With all of our talk of being vital congregations, have we ever thought to sit down and really question how we practice evangelism in our local churches and across the denomination? If evangelism is our initial point of exposure to the Christian community, then surely that would be a good place to start our conversations about congregational vitality. And if we’ve seen a decline in involvement across the denomination across the last 40 years or so, then isn’t it time to ask hard questions of how we approach our practices of sharing faith with others?
To evangelize means literally to offer “good news” or a “welcome message.” To speak of this as a Christian practice means we have to analyze how the good news is proclaimed in and through the entire life of the church. I am proposing that now, more than ever, we take very seriously the question of how to most faithfully offer the good news of God in the world.
The resource, Faith Sharing by Dr. Eddie Fox and Dr. George Morris, offers an approach to evangelism that seeks to prioritize it as the essential practice of the church. If the church exists for the proclamation of the gospel, then evangelism is thought to be at the heart of what it means to be the church. This books has been widely-used across our denomination for many years. However, I would like to offer some serious critiques of the views offered in this books in light of what it means to rethink evangelism as a faithful practice of the church.
In actual practice it can be difficult to see the view proposed in Faith Sharing as very much beyond a propositional approach. We “offer people Christ” expecting a response. The book even co-opts terms like “relational evangelism,” that describe “faith sharing” as little more than a relationship with an agenda. Make no mistake, however, any relationship built directly on an underlying agenda is not a relationship but is instead a sales pitch.
I think it’s now time that we ask tough questions about our institutional language of evangelism that speaks in volumes about people “making decisions for Christ” and then offers very little in terms of Wesleyan sanctification as the means for one’s life being transformed. I’m choosing to highlight the shortcomings of Faith Sharing but there are many other resources that follow a similar approach. “Winning souls” means nothing without the hard task of a transformed life. Too often we speak of conversion as an event with the life that follows simply being one of only “trusting in Jesus.” The funny thing is we tend to leave it ambiguous while we concentrate on the “conversion event” more. Wesleyan evangelism that does not include a vivid description of Wesleyan discipleship is not Wesleyan at all. And discipleship that does not speak to the formative practices of the church, the need for small group accountability and the process of becoming more than just a member of a church is not discipleship at all.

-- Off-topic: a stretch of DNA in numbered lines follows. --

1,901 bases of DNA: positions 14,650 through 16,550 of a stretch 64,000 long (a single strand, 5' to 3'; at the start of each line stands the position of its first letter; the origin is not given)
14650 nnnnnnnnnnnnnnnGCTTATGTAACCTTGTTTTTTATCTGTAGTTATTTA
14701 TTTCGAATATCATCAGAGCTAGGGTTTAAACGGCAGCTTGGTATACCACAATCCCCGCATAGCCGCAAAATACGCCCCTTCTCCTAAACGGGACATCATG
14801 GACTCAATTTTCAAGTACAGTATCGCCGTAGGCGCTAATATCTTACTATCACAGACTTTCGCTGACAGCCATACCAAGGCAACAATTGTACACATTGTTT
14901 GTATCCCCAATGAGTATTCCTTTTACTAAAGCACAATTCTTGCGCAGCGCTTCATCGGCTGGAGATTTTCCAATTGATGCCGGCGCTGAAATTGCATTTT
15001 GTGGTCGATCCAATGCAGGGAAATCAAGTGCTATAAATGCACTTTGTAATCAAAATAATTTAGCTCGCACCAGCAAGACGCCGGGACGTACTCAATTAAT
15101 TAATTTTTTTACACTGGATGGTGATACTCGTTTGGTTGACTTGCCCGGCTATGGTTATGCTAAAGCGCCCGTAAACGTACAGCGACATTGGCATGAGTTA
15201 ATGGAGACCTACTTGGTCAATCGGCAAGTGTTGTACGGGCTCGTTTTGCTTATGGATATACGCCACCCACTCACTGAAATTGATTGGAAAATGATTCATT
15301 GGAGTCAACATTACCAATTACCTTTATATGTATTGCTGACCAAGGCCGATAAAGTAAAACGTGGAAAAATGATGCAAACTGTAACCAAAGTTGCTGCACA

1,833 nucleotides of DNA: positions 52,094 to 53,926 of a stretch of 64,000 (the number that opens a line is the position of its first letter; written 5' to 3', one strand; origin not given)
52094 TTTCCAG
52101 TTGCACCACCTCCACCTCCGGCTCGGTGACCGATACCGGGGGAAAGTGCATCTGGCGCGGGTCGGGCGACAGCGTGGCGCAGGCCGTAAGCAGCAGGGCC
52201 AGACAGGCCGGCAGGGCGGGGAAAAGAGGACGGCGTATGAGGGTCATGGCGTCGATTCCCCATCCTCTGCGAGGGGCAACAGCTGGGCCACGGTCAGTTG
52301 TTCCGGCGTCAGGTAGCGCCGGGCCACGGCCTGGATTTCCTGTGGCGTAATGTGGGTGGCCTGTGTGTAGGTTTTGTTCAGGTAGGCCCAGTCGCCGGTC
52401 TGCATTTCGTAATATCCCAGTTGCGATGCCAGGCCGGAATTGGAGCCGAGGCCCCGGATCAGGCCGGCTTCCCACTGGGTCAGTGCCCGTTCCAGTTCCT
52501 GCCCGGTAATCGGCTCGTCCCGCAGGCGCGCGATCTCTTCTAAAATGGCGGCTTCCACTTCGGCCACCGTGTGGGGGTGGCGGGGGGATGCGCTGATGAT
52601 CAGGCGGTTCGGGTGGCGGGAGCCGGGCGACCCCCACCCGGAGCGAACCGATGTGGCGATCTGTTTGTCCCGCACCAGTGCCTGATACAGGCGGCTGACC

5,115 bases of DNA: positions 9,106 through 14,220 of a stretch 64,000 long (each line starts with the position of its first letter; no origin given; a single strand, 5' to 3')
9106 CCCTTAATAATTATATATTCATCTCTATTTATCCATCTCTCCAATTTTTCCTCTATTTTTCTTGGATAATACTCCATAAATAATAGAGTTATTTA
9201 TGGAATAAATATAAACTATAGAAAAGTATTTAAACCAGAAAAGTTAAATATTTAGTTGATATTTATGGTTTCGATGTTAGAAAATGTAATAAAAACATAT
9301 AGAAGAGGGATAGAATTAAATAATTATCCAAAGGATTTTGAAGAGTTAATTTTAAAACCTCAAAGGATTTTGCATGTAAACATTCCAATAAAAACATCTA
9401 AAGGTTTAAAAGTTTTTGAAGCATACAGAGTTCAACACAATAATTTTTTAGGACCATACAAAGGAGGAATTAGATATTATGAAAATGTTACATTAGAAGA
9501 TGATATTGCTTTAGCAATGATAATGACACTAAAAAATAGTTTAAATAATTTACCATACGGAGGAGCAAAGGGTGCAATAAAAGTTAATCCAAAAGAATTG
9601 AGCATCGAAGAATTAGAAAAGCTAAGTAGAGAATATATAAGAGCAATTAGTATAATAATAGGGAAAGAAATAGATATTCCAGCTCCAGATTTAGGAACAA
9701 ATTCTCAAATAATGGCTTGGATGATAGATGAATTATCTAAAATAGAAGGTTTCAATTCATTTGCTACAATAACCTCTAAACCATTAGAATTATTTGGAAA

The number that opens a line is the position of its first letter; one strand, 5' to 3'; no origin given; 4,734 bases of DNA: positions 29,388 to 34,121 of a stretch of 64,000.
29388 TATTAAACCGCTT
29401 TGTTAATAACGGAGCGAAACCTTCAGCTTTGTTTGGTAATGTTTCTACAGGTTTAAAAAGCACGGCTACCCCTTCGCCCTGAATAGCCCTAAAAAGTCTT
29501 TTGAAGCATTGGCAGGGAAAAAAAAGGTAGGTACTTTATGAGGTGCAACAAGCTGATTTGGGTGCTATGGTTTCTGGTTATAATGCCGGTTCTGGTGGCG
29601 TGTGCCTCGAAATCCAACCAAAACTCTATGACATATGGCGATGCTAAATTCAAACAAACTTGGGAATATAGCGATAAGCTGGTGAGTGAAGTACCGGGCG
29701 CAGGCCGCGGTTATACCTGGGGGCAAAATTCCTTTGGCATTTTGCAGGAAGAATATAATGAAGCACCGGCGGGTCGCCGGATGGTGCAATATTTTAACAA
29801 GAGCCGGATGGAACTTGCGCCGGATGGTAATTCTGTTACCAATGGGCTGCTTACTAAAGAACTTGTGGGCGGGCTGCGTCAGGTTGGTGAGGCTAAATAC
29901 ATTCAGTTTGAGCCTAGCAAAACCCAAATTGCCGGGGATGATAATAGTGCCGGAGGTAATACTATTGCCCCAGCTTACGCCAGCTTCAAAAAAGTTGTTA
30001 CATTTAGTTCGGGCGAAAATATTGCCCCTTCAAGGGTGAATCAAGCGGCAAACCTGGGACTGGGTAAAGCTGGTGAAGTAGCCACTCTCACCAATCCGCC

Rather than a model based on a linear formula, why can’t we describe evangelism as the witness of all of our Christian practices? It’s not about accumulating more members as much as it’s about faithfully practicing the Christian life in such a way that others will be drawn to it. In fact, if we practice Christianity well, it will often turn people off more than it might turn people on to such a peculiar way of life.
Why can’t we tell the Christian narrative with room for someone to doubt? The Christian narrative isn’t some set of beliefs that we offer others in the hopes that they might “buy into” what we’re convinced of. It’s an invitation to take part in a journey that requires trust, humility and friends to help us along the way. It’s also one that requires a practice of evangelism to be both the gateway into a life of discipleship as well as the fruits of that life when it’s proclaimed in living color. Instead of beginning “where others are” in the hopes that we can lead them to where we are, why can’t we see evangelism as a means to begin where others are in the hope that together, God will lead us all into new and exciting places through mutual love and edification?
Please hear me that I’m not advocating for a “live and let live” approach to evangelism that would seek to hide from our calling to share the gospel with all people. But I am advocating that we seriously look at how we share the good news in a faithful way. This may or may not produce the most church members, but it will surely yield the most disciples. Either way, it’s a discussion that we need to have in our local churches, annual conferences and across the denomination lest we get caught in the undertow of desperation caused by decline.
As Wesleyan Christians we’re called to a life of study, sacrifice, social engagement, radical inclusion, and mutual accountability. One might rather say that our evangelism comes from a life, expressed in word and deed, which points to a radical way of existing in this world. And that can’t be shared faithfully if it’s boiled down to a simplistic formula and sold as some sort of commodity on the Christian market.
Before we jump to a reality of “vital congregations” can we please ask some hard questions about how we share our faith? It’s past time that we critically look at our practices of evangelism if we’re to have any hope of seeing where God might be leading us, the people called Methodists, in a new and exciting time of being the church.